Terry finds kind uses for animals past their prime
WASHINGTON TOWNSHIP — Bonnie Terry may have the most practical farm name in New Jersey: “Just One More Farm.”
“There’s always room for ‘just one more,”’ she said.
Located for now on rented property, the farm will soon provide a forever home for Terry’s team of horses and mules and her menagerie of petting zoo animals.
Her 9-year-old mules, Caramel and Apple, and her white Percherons, Mike and Ike, are busy all through harvest season carrying visitors to Melick’s Town Farm stand in Califon into the apple orchard or pumpkin field.
She takes the Percherons out early in the day during seasons when it gets hot by midday. The mules work during the warmer hours.
Terry likes working with Caramel and Apple because mules are smart. They earned the reputation for stubbornness because they refuse to go anywhere that is too dangerous, she noted. They also don’t colic because they eat what they need throughout the day.
She came to the world of carriage equines in a roundabout way. Terry showed American Quarter Horses and was an American Junior Associate Champion. She showed in 4-H, then attended Centenary College and road on that team. Later, she was a riding coach at Drew University.
Her husband, Paul, wasn’t as fond of horses as she was, but he told her about a horse for sale in Amish country. She ended up buying both Mike and Ike and calls the team “The Mike and Ike Express.”
“When the Amish have horses that lose their snap, they are perfect for me,” Terry said. She turned her purchasing from the Amish into a friendship.
“I would go out every two weeks, help them with corn and hay. I can stay at an Amish home,” she said.
It was always Terry’s dream to have a white carriage horse, she is sorry grey Percherons seem to be getting hard to find.
One of the reasons she uses two teams each day is that people think the horses are working too hard if they are out all day. She shakes her head at the ignorance of so many of the customers.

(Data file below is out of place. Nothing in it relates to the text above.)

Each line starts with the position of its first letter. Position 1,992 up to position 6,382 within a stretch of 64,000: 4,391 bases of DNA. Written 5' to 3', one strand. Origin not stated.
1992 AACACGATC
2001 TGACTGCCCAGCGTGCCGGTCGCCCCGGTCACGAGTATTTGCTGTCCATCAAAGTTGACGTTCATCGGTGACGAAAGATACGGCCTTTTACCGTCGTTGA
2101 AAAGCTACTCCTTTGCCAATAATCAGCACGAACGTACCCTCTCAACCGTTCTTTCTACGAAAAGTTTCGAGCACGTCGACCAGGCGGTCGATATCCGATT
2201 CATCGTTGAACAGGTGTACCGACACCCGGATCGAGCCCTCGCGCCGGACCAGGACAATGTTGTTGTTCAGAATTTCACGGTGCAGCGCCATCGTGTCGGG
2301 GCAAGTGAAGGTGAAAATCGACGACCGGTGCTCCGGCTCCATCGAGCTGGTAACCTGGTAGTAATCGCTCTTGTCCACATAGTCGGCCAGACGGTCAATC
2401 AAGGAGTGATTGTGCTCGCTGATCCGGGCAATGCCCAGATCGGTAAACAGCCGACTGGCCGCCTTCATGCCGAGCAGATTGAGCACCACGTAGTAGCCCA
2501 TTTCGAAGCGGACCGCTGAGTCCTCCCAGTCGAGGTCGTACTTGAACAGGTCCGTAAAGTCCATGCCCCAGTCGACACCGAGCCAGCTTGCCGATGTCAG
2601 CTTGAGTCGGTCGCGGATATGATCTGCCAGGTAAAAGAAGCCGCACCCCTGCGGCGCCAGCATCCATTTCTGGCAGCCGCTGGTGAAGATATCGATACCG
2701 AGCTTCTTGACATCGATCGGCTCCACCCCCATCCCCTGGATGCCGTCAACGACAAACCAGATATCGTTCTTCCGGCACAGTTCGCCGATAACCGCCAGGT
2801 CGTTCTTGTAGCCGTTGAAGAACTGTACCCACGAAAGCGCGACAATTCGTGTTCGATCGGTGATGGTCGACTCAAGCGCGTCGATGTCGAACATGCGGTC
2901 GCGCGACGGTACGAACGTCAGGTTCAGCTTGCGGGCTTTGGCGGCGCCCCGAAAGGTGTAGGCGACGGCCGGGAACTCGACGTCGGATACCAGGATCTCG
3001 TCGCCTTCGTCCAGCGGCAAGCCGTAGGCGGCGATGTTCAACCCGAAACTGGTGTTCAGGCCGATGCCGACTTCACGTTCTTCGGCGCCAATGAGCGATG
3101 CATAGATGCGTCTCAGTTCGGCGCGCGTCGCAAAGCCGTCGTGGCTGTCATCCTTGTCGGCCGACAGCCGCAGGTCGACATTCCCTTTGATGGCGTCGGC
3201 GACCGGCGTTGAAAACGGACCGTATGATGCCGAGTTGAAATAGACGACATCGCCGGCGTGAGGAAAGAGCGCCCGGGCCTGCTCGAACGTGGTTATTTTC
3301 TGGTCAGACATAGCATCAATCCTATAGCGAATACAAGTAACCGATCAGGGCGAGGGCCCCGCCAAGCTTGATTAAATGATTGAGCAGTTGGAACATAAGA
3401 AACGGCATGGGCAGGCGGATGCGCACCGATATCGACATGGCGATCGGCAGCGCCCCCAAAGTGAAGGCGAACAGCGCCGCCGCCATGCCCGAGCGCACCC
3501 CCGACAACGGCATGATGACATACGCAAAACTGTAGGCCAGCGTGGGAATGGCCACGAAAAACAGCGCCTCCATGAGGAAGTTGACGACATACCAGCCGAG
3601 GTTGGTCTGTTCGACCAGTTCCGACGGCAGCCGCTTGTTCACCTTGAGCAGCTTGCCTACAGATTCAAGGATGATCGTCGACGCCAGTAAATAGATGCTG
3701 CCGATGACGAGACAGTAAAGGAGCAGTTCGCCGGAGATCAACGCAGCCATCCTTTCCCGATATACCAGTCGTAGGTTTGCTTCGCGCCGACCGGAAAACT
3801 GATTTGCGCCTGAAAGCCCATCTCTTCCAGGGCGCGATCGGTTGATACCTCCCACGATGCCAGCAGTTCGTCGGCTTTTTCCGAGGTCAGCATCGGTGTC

During the holiday season, the teams are busy in various cities with Christmas festivals. Terry said her husband gets the carriages to the destinations, “he’s the wagon master,” while she drives the horses in their custom trailer.
The kids she teaches to ride help out as well. They take turns taking money, greeting customers and doing other jobs around the horses and carriages or the animals she often brings to events for a petting zoo. They all answer questions about the horses, Terry noted, and they have to turn their phones off.
The animals from Just One More Farm have made appearances on television shows such as “Saturday Night Live” and “It’s Always Sunny in Philadelphia.”
Among the critters Terry takes to festivals are tiny Call ducks, small pot-belly pigs, a Jersey heifer and chickens. She also has Frank the llama and several goats, mostly French Alpines, and some Fainting Goats.
Her most exotic animal is a Zebu, a small breed of African cow, called Terminator.
Frank has posed with the Sugarland Band, Jennifer Nettles, Patricia Heaton and the cast of Duck Dynasty in ads for World Vision. Donkeys Betty and Ethel have been to Bryant Park and participated in live Nativities in New York City churches.
Several of the animals appeared at Trump rallies.
The critters have an agent who books appearances, Terry said.
Although the animals are her babies now, Terry has two children, Matthew, who is in the Army, and Meghan, who is a photographer.
Terry grew up on a farm in Long Valley, but notes her father has traded in his horses for Corvettes. The horse barn is now climate controlled, she said.
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